Her lawyer Marius Broeksma asked for a postponement until February 17.
“On behalf of the accused, I formally apply for a postponement in the matter to present expert evidence on sentencing,” he said.
He told Judge John Murphy he had been unable to find a clinical psychologist because of the time of year. Prosecutor Bonnie Currie-Gamwo had no objection to the postponement.
She said that while the trial had taken a long time, she had sympathy for the defence’s quandary. Maqubela would remain in custody.
She was found guilty of killing her husband Patrick, an acting judge, on June 5, 2009. Murphy convicted her despite not having conclusive medical evidence pinpointing a cause of death.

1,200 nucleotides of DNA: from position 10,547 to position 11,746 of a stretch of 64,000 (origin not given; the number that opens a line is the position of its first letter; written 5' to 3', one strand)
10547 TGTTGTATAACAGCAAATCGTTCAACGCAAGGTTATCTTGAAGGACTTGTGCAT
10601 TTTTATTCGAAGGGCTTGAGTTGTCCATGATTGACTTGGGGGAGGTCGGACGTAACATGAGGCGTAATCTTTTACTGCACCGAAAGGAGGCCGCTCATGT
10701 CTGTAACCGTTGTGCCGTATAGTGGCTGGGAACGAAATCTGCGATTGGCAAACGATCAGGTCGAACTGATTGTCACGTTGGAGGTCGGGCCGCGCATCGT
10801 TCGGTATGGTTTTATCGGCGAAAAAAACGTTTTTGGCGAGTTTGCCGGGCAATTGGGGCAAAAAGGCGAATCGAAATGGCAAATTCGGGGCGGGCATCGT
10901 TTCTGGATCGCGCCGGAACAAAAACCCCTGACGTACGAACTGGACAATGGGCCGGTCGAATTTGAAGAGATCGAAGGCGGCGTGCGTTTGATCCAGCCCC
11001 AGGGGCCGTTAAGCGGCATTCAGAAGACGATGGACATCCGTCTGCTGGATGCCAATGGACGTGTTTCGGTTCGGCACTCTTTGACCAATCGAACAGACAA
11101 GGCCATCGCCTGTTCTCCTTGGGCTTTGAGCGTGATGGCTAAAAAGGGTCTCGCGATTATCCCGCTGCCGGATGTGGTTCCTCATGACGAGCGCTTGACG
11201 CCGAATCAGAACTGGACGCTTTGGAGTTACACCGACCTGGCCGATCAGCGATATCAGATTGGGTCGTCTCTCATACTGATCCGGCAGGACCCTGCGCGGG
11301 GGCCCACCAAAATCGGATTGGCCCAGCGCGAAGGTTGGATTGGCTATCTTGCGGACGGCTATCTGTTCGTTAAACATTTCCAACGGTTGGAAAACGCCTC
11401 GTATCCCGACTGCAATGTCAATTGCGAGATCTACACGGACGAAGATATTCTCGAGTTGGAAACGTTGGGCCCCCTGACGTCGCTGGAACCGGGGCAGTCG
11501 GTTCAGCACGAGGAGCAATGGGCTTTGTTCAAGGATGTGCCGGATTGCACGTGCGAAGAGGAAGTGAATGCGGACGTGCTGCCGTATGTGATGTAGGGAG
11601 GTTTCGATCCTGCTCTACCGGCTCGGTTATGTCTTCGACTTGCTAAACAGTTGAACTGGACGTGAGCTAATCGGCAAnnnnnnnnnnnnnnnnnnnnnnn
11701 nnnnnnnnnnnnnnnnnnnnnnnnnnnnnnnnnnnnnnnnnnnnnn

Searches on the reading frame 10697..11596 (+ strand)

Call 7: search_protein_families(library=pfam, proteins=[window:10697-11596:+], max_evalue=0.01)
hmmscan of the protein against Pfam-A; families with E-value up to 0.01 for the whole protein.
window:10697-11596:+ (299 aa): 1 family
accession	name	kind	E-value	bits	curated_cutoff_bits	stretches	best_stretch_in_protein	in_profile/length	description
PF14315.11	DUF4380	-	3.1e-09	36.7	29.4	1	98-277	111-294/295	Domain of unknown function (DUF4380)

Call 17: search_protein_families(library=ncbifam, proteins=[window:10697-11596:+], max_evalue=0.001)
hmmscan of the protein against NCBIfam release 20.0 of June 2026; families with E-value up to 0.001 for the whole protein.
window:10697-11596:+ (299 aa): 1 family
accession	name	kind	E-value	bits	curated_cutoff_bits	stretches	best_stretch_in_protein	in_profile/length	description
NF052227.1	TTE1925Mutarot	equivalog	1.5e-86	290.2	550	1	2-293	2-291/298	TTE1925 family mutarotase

He said death from natural causes or suicide was excluded primarily by Thandi Maqubela’s conduct, a plethora of lies and her persistence in “irrational subterfuge”, which was wholly incompatible with an innocent person.
The court found Patrick Maqubela’s serial adultery had brought the relationship to an explosive point in 2009. He was in a distressed state and confided to others the day before he was killed, on June 4, 2009, that he wanted to divorce his wife.
She was also found guilty of forging her husband’s will and committing fraud by causing potential prejudice to his estate. Murphy said it was unlikely Patrick Maqubela would have left almost his entire estate to his wife, and disinherited some of his children, when considering the state of his marriage.
Maqubela’s co-accused and former business colleague, Vela Mabena, was acquitted on the murder charge because the evidence against him was not as strong.
The State had not proved his involvement beyond reasonable doubt and the acquittal was based on a finding of “not proven” rather than “factual innocence”.